After 2-Year-Old Son Found Dead in Dumpster, Illegal Alien Gets 10 Years in Prison Plus Deportation

 March 27, 2023

After pleading guilty to child abandonment, the father of two-year-old Frankie Gonzales illegal alien, who was allegedly murdered by his mother and tossed in a trash dumpster in 2020, has received 10 years in prison.

31-year-old illegal alien, Lorenzo Gonzales, from Mexico, was first arrested and charged in Waco, Texas, with second-degree felony child endangerment in June 2020 after police reported he left his son, Frankie, in the care of the child’s mother who was barred from being left alone with her children. The child’s mother, 35-year-old Laura Jane Villalon, had a proven history of drug use.

Gonzales had been ordered, at the time, by Child Protective Services (CPS) not to leave his three children alone with their mother.  Gonzales, despite the CPS order, dropped all three of the children off unsupervised with Villalon.

Then on June 1, 2020, Villalon reported their son, Frankie, missing. Police said, the next day, that Villalon led them to her son’s body in a metal trash dumpster nearby a church. Police allege, that on May 28, 2020, the day that Gonzales dropped him off, Frankie died in Villalon’s care on. Allegedly, before reporting him missing, police said that Villalon disposed of the child’s body the following day.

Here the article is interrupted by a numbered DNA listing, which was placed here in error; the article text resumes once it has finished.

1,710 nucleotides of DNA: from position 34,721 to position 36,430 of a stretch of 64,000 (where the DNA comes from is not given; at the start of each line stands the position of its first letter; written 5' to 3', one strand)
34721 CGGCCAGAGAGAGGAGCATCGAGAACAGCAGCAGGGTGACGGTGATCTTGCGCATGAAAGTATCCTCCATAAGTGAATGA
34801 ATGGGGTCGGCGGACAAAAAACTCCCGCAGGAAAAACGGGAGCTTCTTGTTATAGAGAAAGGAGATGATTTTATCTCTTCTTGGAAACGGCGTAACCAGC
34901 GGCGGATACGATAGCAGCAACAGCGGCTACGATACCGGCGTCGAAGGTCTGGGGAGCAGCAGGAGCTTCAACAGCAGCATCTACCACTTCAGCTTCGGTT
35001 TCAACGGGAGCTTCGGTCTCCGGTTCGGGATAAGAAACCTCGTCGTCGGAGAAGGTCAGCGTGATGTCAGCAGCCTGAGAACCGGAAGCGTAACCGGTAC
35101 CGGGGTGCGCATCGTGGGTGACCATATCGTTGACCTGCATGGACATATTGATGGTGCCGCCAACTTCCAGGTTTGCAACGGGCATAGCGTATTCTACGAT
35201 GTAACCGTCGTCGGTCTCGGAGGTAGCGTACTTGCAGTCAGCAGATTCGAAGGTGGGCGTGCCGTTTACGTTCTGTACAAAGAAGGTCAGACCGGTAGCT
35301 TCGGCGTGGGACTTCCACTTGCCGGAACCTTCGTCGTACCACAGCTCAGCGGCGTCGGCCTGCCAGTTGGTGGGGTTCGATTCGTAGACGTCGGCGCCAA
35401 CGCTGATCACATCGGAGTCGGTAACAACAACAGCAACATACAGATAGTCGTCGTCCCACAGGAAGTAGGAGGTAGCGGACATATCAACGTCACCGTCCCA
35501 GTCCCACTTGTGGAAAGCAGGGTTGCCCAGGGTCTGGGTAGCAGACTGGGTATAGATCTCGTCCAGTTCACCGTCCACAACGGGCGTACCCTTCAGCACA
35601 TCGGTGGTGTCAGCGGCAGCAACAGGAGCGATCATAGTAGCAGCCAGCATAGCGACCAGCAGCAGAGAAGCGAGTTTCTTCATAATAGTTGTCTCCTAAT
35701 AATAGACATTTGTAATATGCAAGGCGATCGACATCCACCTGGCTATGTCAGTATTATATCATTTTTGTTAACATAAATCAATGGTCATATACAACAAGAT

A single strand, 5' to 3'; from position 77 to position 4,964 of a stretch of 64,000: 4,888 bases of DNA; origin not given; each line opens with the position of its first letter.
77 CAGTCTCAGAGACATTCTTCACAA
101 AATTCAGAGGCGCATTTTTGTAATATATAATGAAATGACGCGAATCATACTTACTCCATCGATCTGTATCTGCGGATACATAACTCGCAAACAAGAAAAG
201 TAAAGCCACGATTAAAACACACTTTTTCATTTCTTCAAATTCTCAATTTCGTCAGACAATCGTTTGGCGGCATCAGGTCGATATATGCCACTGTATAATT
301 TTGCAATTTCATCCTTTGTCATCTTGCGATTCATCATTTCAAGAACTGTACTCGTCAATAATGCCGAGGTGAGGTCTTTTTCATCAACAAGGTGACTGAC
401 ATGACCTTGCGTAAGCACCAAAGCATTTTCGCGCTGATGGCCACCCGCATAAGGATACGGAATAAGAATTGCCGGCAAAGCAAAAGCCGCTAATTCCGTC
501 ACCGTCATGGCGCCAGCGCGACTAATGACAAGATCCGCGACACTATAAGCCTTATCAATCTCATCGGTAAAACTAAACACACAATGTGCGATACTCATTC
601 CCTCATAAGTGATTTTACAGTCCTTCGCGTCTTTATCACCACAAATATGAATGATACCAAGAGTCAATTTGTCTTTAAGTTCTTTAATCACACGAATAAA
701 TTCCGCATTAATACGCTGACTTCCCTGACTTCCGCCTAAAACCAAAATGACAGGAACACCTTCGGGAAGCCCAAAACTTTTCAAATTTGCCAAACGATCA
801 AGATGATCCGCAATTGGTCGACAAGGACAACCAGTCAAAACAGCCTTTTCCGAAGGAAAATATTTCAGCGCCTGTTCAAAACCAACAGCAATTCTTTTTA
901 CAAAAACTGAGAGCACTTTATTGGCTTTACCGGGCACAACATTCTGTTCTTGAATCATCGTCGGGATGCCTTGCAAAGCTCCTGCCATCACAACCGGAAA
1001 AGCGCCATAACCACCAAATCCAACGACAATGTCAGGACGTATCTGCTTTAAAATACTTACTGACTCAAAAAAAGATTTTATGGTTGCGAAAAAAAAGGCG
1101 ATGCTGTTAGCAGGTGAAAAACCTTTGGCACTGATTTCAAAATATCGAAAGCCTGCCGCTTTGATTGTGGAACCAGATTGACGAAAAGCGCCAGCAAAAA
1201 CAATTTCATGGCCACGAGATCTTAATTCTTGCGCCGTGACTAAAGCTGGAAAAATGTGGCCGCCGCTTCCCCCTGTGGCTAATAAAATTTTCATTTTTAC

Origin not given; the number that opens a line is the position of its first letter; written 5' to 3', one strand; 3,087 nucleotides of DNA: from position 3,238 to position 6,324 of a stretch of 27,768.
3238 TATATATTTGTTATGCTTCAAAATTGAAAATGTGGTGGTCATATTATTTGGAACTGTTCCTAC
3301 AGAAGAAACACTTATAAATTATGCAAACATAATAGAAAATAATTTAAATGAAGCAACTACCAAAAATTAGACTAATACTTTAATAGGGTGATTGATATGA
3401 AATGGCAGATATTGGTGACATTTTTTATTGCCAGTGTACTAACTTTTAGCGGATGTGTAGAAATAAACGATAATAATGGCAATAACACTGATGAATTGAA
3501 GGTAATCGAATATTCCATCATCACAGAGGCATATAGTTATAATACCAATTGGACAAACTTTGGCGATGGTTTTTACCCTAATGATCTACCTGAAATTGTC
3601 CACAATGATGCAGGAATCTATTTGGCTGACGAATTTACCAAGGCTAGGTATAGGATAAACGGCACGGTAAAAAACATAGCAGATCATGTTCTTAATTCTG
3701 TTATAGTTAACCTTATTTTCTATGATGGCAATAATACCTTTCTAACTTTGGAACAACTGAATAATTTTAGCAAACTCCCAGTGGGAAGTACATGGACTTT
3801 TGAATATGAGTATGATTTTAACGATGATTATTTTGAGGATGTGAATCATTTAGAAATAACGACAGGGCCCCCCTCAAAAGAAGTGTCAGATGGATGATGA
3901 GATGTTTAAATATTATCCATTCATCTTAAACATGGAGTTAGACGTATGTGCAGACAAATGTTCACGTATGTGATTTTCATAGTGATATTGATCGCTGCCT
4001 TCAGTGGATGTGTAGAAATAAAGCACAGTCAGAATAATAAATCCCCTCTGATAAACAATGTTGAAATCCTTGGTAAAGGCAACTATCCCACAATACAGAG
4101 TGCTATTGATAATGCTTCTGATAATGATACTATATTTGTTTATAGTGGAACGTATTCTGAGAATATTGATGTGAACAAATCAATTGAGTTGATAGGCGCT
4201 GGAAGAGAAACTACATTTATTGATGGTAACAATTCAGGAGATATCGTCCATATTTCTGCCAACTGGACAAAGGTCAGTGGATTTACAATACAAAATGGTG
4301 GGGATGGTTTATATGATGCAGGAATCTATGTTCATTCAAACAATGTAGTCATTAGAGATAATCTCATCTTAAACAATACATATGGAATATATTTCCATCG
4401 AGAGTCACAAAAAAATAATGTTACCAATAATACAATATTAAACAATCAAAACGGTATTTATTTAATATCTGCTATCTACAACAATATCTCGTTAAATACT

Pleading guilty to child abandonment and injury to a child by omission, in a plea deal, Gonzales  will serve up to 10 years in prison, face arrest and deportation by the Immigration and Customs Enforcement (ICE) agency, when his sentence is finished. Villalon remains in McLennan County Jail, currently, as a plea deal is being negotiated.

Reportedly, the couples’ two surviving children, according to an affidavit, tested positive for meth and are now in the care of CPS officials. Drugs ruin lives – hopefully, these surviving children will find hope without the influence of neglectful or drug abusing parents. That children live or die this way is a national tragedy.

“When children can’t rely on their parents to meet their needs, they cannot develop a sense of safety, trust, or confidence. Trust is a colossal development issue. Without the learning of trust in our early years, we are set up to have a major handicap with believing in ourselves and feeling safe in intimate connections.”

-Karyl McBride
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